zrzut-ekranu-2016-09-14-o-08-57-28

Brilliant, i can see which device was the most ‘popular’ one, meaning was having the biggest ratio of PROBEs sent across the 24hrs time and in total. Beside i can see live packets coming in from the ESP. Let’s look at this B0:79 – looks like the most popular one, a single click on the device and we’re entering a Device tracker sub-page where..

zrzut-ekranu-2016-09-14-o-08-58-54

I can figure out that it is a Motorola device (based on MAC OUI) and

zrzut-ekranu-2016-09-14-o-08-59-04

This Motorola sent 32 packets in last 24hrs, it was seen only in one zone (GARAGE) and it was most active today at 07:00 AM. Great, let’s go deeper…

zrzut-ekranu-2016-09-14-o-09-01-03

Above is a confirmation of the fact that Motorola was seen only in Garage (wasn’t captured by MAIN zone) – live packets on the right hand side. But let’s see the whole history of this device shall we?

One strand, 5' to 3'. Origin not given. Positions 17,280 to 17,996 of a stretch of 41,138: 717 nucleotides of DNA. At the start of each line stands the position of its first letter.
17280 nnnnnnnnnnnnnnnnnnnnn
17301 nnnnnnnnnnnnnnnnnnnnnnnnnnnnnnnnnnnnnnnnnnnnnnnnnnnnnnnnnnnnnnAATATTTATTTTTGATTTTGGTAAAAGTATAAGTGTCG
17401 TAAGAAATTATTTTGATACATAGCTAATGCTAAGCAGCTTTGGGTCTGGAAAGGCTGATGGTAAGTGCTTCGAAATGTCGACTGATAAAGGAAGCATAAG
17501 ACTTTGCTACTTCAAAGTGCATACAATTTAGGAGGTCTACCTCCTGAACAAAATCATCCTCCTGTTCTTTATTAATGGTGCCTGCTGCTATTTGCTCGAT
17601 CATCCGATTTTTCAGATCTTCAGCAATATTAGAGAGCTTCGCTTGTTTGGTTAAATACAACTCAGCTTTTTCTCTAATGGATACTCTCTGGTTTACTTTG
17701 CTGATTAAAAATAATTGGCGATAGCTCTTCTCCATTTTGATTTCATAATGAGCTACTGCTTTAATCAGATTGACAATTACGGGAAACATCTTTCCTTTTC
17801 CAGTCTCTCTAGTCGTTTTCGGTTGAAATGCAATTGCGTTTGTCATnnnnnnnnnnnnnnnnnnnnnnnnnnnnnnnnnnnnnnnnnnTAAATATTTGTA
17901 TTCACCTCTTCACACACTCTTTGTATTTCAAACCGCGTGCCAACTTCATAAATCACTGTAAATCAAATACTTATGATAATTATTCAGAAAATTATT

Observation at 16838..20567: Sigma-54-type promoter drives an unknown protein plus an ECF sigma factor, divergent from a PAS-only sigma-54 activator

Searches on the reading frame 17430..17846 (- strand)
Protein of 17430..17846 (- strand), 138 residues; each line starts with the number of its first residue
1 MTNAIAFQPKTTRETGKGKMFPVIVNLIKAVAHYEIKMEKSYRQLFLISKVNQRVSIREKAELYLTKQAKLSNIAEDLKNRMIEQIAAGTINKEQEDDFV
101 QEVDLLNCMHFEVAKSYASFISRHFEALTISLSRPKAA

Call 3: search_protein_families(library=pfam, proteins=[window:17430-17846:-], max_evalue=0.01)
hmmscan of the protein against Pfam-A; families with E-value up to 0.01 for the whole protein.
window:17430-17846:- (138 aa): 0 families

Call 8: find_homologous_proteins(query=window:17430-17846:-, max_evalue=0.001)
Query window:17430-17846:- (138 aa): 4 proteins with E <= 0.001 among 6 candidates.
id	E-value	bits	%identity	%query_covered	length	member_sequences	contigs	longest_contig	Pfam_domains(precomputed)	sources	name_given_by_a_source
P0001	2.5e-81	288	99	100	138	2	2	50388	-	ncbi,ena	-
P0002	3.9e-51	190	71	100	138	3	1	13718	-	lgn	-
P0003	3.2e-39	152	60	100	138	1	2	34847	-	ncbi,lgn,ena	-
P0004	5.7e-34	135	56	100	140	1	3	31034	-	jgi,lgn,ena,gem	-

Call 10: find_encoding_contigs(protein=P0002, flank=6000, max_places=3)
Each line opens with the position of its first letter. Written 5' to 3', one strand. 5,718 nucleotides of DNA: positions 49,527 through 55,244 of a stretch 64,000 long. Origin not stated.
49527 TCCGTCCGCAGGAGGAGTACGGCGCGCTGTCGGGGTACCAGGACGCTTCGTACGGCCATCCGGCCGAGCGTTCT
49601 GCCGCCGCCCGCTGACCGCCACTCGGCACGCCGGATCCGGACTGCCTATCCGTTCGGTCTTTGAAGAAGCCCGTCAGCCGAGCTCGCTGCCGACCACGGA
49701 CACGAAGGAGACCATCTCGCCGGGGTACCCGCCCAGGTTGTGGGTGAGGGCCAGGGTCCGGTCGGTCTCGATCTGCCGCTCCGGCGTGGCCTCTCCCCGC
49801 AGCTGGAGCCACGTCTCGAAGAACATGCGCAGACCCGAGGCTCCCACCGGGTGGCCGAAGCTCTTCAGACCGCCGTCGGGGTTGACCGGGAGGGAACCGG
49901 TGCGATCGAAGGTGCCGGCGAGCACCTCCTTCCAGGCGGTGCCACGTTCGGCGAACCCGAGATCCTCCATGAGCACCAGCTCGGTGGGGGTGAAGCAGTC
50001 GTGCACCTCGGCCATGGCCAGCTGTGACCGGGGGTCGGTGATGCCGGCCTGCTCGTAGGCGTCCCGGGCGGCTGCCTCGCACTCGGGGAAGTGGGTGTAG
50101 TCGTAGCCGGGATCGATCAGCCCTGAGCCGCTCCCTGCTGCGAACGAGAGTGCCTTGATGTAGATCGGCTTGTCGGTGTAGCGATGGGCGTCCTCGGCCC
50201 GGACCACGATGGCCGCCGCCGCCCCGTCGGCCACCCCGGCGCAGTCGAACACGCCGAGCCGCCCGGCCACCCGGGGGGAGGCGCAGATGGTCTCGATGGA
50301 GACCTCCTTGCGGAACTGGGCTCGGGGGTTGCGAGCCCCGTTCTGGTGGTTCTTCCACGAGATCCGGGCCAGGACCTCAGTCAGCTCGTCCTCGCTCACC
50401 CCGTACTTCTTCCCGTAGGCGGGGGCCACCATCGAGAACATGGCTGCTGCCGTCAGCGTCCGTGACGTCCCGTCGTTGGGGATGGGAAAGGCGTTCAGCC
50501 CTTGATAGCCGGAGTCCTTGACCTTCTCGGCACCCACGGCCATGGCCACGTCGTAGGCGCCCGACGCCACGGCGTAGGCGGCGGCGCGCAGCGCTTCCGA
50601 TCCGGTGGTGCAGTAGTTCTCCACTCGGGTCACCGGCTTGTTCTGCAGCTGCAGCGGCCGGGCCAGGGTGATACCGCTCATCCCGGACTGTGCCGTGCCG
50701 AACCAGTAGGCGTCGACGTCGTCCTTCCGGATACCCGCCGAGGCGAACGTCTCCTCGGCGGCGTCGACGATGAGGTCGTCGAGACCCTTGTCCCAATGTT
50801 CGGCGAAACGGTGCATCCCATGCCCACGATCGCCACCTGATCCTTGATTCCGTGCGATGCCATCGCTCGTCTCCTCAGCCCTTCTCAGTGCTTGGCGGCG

zrzut-ekranu-2016-09-14-o-09-02-31

You can clearly look at each of the devices found and track it’s activitiy. What’s even more i can see the RSSI value – that tells me the distance of the device to the zone node.
This Motorola was first found today at 02:52 AM, interesting. The RSSI tells me it was probably on the opposite side of the garage (which is quite big) – meaning far away from the node! Knowing the Garage i can immediately figure out where this person was moving.

Let’s go back and pick up different device.

zrzut-ekranu-2016-09-14-o-09-17-25

zrzut-ekranu-2016-09-14-o-09-17-48

This one is more interesting, somebody was seen in both zones with this device, i wonder at what distance and time.